Mar 6th 2012 By: Andy Khouri
Even across five separate installments of ComicsAlliance's The Dark Knight commentary
, we referenced the musical score
by Hans Zimmer and James Newton Howard only once or twice. This seems unjust, and it is, but the truth is that most media sites like ours don't give music its due in our obsessive analysis of trailers for The Avengers
or John Carter
and the story and art direction elements within. Thankfully, there is a great community
around the business of film scoring, where fans pay just as much care to the musical elements heard underneath a film's spectacular visuals.
I discovered recently that some of these fans like to re-orchestrate or otherwise reproduce
the music heard in films and film trailers. One of them, identified only as heavenbaby06 on YouTube and FFDream10 on the Final Fantasy Shrine forum, was so impressed with the Zimmer music
heard in the Dark Knight Rises prologue
that they took it up themselves to recreate it
so that it could be heard without any of the dialogue or sound effects.
For non-musicians like myself, it would seem difficult enough to recreate just with one's ear alone any music cue from any film, but The Dark Knight Rises
prologue offered our friend an extra challenge in that it's practically unavailable for decent reference. The footage was screened only for the press, some players of the Fire Rises alternate reality game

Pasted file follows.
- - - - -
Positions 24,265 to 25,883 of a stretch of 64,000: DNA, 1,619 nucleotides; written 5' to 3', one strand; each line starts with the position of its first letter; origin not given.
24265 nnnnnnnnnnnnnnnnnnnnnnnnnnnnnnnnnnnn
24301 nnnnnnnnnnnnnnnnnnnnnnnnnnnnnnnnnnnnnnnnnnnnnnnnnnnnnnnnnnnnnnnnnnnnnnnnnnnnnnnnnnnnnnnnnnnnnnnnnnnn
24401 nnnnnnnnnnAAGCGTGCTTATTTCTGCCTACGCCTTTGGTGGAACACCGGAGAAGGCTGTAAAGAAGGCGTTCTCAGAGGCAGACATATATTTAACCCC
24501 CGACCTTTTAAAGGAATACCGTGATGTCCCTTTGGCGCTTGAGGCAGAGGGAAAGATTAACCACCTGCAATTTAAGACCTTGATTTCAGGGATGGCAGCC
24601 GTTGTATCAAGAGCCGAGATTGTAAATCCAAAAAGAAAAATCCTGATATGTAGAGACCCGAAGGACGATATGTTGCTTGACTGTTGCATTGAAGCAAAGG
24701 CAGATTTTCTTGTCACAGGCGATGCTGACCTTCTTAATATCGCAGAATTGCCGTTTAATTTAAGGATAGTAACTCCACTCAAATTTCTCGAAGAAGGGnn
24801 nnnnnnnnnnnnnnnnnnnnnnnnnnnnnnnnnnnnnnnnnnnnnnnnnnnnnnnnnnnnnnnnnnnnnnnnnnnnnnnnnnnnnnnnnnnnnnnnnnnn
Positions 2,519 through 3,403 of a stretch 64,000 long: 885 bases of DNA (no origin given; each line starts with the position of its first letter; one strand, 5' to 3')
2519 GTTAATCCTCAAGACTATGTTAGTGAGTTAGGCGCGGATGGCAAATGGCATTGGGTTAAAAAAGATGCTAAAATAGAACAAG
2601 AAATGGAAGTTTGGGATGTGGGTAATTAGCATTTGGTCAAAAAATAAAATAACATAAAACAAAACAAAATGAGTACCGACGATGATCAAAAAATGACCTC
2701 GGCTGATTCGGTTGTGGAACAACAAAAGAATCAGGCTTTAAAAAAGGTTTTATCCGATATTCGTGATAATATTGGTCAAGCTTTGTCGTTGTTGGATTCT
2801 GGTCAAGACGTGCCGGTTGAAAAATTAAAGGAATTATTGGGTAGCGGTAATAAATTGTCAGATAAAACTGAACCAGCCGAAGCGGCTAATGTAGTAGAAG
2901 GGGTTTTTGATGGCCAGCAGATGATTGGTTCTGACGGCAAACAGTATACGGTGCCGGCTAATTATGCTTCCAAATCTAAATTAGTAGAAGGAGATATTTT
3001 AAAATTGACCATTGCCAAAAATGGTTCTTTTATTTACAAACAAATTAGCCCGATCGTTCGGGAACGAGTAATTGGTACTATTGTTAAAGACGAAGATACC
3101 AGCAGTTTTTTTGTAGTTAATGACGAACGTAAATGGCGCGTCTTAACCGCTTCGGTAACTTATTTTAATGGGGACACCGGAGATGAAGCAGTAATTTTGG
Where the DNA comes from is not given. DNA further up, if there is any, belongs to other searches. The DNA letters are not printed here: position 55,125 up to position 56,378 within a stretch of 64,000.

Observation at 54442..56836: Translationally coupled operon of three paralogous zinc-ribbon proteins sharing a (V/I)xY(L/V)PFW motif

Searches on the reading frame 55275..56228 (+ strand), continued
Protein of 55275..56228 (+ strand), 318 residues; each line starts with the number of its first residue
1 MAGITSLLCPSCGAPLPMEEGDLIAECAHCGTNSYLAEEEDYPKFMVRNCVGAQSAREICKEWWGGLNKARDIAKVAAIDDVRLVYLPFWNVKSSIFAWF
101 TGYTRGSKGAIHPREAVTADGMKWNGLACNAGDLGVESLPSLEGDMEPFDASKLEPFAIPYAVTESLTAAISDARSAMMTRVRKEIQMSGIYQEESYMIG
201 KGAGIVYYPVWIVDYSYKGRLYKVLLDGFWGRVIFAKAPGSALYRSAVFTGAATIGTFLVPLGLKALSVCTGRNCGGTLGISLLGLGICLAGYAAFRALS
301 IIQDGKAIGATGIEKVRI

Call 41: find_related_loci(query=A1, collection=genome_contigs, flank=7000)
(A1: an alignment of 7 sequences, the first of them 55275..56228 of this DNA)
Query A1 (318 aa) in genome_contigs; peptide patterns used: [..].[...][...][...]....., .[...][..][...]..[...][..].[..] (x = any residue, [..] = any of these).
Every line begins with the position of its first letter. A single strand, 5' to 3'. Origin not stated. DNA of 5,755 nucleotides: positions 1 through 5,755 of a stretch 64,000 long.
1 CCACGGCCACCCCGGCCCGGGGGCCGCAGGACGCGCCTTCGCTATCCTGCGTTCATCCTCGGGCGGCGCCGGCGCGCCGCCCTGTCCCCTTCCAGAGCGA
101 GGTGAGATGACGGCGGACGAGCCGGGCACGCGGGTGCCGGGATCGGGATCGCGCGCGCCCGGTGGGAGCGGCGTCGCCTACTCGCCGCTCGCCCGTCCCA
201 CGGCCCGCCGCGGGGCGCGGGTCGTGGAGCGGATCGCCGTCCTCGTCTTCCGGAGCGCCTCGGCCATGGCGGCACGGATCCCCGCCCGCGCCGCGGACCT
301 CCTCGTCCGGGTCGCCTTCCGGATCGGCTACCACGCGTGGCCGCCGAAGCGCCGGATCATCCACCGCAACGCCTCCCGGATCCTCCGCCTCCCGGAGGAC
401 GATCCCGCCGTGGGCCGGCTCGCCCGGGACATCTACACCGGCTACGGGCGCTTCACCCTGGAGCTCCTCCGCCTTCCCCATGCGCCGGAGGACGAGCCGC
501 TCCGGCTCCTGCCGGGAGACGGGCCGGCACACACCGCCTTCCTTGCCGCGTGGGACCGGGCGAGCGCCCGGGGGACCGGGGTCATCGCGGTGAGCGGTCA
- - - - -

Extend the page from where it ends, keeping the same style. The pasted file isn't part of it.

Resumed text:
, and IMAX audiences of Mission: Impossible - Ghost Protocol
. In order to hear any of that material again, one would have to find a lot of bootleg phone-cam versions, which is exactly what this person did.
Heavenbaby06 wrote on YouTube
I basically had to use different sources from CAM versions found on the web to make it as identical rythmically & of course musically as I possibly could.
Posting as FFDream10 on the Final Fantasy Shrine board
, this person went a little deep on the subject of scores. I found this passage fascinating because I don't think most of us even consider these kinds of things, or follow composers in these terms. I certainly don't.
Frankly I'm not the biggest Hans Zimmer fan, but i'm probably one of his biggest admirers. He knows how to be effective without just being the loudest out there. I wish certain people wouldn't consider him as just being the "epic sound" guy. He's just someone who is very passionate about film music, knows he's good at what he does, is very intuitive about things and knows when something REALLY fits, and all the more important, he has a very good ear... and that I can relate to.
My [number 1] is and always will be John Williams and to tell you the truth I started listening to him ever since I was 7 years old. 14 years later I feel just as passionate as EVER!
Now, how does this relate to your question? Well I think John Williams represent "emotion and intelligence" at its fullest. So this combination has allowed me to always stay connected to him while more and more developing a sense of how his music functioned, which instrument plays which rythm or melody at a given time (Hook, for example was a great unorthodox teacher for that, as I recall), the "counterpoint" aspect and all that (not academically of course, but in a purely intuitive way, I still plan on learning a lot about that though)...
In the end I can say that it helped me for everything I listened to with other Hollywood film composers, like I was also listening abusively to T.Newman, J.Newton Howard, Elfman, etc... I've trained my ear without noticing, this is what i have now & I'm very grateful for it...
It definitely helps when you have to recreate by ear this kind of score with an average quality clip, it's a combination of focus and feel.
I liked the feel of [The Dark Knight Rises prologue] so I decided to focus on it (yeah, that was cheesy, I know).